Charities have been urged to adopt a “zero-tolerance approach” to misconduct in their high street shops, as a worsening sexual abuse scandal now threatens to engulf Oxfam in Britain.
The Charity Retail Association, which counts the global poverty charity among its members, has told HuffPost UK it is re-issuing “safeguarding” guidance to bosses amid revelations of alleged impropriety by shop floor staff.
Its chief executive, Robin Osterley, said: “With the current environment in mind we are today re-issuing the guidance to all of our members.”
It comes after Oxfam’s former global head of safeguarding, Helen Evans, told Channel 4 News on Monday that she was worried the charity could be exposing children who help out in its 650 UK shops to harm.
She revealed several cases of inappropriate conduct with children between 2014 and 2015. One concerned a shop manager who is alleged to have attempted to force a young volunteer to drop charges against an adult male volunteer who was said to have assaulted the youngster.
Evans said: “The point I made repeatedly are parents are trusting these organisations to keep their children safe when they volunteer, these are 14-year-old children and if parents knew that those adults were not checked they would not be sending those children into those shops.”
The Daily Mail reported figures suggesting there were 123 claims of alleged sexual harassment at Oxfam shops over nine years - with none of its 23,000 volunteers undergoing criminal records checks.
Evans’ intervention came after the Charity Commission watchdog said it had received “around 1,000” reports of alleged failures within British-based organisations.
The British Red Cross admitted there had been a “small number of cases of harassment reported in the UK”, believed to be up to five.
In its safeguarding guidance, obtained by HuffPost, the Charity Retail Association advises bosses to have “robust, additional means of ensuring the suitability of job applicants” including those applying for voluntary, unpaid positions.
Osterley, who has led association since 2015, added: “As the trade association supporting charity retail, we would of course take a zero tolerance approach on any breach of trust occurring within our members’ shops, indeed in any of the 11,000 charity shops across the UK.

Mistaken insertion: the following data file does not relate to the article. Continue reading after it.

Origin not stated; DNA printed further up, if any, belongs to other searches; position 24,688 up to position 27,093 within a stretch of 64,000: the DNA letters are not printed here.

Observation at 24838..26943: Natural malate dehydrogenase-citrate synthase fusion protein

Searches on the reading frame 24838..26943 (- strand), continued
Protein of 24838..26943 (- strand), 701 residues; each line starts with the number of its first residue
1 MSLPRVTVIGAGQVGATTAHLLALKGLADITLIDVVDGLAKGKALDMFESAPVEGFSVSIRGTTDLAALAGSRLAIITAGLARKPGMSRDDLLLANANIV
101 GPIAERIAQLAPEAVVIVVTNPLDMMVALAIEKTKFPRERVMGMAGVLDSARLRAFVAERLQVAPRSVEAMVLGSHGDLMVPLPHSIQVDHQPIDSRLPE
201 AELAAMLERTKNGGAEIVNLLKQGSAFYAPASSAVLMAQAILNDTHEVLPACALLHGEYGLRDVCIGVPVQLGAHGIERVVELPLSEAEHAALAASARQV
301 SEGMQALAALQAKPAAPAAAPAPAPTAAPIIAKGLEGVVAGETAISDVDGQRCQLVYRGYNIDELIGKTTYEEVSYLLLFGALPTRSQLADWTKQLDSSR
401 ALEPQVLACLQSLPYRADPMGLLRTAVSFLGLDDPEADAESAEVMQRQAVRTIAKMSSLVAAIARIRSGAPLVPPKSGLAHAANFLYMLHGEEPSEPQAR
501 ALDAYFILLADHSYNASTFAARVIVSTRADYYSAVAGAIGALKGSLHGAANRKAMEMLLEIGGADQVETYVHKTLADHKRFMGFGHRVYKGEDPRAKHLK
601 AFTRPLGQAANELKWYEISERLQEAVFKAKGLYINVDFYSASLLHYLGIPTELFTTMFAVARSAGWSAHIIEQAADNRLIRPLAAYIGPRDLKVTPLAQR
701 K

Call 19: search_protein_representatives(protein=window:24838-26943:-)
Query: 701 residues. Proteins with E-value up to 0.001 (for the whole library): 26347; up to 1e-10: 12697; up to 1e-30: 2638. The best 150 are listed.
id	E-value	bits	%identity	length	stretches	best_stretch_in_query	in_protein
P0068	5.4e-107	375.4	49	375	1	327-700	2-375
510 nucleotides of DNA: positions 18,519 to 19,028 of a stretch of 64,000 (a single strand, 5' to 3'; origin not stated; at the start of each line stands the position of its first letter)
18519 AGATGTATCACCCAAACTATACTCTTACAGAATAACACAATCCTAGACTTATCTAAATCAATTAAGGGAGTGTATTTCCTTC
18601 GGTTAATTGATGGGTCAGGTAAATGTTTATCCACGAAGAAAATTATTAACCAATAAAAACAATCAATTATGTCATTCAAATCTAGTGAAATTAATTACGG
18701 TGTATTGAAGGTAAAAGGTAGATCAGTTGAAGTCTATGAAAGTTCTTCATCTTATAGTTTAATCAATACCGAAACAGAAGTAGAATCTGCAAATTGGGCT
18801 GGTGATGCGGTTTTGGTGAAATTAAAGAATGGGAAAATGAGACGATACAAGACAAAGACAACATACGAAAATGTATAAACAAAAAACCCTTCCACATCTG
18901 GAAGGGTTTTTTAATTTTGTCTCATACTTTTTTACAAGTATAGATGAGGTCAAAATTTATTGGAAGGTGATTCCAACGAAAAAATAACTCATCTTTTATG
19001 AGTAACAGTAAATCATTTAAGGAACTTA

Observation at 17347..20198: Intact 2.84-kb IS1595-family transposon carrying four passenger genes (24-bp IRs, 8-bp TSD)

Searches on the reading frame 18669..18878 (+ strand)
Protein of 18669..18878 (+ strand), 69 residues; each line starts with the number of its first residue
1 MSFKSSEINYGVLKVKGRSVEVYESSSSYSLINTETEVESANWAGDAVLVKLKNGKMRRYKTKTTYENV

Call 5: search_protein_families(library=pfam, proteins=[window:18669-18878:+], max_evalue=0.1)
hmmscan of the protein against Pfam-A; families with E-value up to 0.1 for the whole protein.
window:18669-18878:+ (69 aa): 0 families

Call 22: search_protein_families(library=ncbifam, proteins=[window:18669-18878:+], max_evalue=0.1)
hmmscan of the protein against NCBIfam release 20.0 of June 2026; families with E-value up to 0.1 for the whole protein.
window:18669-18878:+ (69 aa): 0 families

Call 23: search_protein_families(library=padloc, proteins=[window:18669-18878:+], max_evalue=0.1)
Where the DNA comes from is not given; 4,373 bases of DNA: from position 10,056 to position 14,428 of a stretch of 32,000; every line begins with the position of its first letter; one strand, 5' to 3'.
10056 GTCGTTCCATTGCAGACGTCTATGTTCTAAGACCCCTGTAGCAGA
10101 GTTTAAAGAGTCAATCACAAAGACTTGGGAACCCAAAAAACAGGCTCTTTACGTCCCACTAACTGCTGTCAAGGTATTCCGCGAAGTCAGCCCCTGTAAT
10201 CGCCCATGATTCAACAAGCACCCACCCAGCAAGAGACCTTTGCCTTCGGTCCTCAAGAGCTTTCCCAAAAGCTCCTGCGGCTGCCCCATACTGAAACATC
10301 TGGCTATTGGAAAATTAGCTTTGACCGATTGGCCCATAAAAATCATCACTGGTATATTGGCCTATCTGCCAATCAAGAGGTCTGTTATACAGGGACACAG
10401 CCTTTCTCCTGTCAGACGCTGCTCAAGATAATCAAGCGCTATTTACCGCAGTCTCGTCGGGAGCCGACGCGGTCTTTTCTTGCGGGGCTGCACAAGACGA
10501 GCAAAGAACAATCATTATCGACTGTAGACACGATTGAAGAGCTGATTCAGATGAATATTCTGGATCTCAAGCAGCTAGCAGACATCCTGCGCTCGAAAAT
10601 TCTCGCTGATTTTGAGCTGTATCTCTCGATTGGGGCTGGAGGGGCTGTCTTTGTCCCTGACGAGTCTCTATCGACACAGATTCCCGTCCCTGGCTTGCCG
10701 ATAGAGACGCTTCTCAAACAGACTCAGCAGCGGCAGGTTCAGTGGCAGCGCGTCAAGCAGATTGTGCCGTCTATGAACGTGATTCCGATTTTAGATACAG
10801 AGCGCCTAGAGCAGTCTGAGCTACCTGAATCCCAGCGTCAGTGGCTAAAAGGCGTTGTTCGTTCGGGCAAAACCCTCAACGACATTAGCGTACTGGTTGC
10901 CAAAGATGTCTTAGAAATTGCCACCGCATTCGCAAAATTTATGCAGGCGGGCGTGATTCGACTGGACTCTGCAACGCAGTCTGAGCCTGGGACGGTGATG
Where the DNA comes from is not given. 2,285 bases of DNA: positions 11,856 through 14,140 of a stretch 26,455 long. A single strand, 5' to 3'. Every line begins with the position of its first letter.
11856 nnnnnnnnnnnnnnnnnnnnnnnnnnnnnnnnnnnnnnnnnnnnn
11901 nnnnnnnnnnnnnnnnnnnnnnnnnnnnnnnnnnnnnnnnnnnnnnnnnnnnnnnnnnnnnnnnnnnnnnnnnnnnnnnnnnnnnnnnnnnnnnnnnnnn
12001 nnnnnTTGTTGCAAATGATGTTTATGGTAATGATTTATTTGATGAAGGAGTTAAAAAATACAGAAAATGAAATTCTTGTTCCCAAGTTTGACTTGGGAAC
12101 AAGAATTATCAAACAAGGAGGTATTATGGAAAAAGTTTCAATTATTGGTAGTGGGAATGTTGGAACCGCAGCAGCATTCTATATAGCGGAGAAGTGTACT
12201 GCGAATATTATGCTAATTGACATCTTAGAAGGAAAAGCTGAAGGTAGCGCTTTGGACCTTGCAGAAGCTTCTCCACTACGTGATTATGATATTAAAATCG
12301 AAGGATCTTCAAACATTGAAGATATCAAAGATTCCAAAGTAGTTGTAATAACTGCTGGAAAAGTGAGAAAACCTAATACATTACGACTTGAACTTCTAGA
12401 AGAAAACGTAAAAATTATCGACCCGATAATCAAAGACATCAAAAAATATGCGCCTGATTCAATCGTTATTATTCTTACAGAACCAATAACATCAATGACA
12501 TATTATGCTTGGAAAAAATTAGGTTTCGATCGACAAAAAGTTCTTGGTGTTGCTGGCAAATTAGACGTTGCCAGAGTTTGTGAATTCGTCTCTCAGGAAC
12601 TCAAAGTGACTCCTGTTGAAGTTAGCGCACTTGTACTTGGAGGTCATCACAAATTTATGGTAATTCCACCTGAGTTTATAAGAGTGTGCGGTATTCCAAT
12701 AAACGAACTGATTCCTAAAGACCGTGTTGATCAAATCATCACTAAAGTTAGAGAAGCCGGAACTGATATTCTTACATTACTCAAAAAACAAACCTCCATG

“Following [our] guidance will help ensure that staff and volunteers can go about the business of raising vital funds for their charity in a risk- and fear-free climate.”
The guidance note goes on to advise: “Hold face-to-face interviews with pre-planned and clear questions, including [a] question on previous criminal convictions.”
Under the heading “monitoring and supervision”, the guidance note states: “Ensure there is effective and frequent monitoring and supervision of all staff and ensure such meetings are open to enable any concerns to be raised.”
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The note, prepared by specialist charity lawyers at legal firm Wright Hassall, states that in the event of an allegation organisations must “ensure there is a clear policy regarding what happens... and that such matters are handled by appropriately trained staff.”
In response to Evans’ claims, an Oxfam spokesperson said: “We regret that we did not act on Helen’s concerns much quicker and with more resources.”
They said the charity had “introduced a whole range of measures to improve how we deal with safeguarding issues”.
“We ensure all staff are trained in working with young people and vulnerable adults, have appropriate background checks and know how to respond to any issues raised,” the spokesperson added.
The British Red Cross said this weekend: “Last year, there were a small number of reported cases of sexual harassment by staff in the UK, involving inappropriate use of language or behaviour.
“All those cases have been investigated and appropriate action taken.”
The Times newspaper reported allegations last week that Oxfam workers had used prostitutes in Haiti after the devastating earthquake there in 2010, some of whom, the paper claimed, may have been underage.
The scandal worsened as it was revealed allegations of similar behaviour had been made in other countries where Oxfam provided aid.
Penny Lawrence, Oxfam’s deputy chief executive stood down over the scandal on Monday, saying: “I am ashamed that this happened on my watch and I take full responsibility.”
Lawrence was international programmes director at the time of the alleged incidents.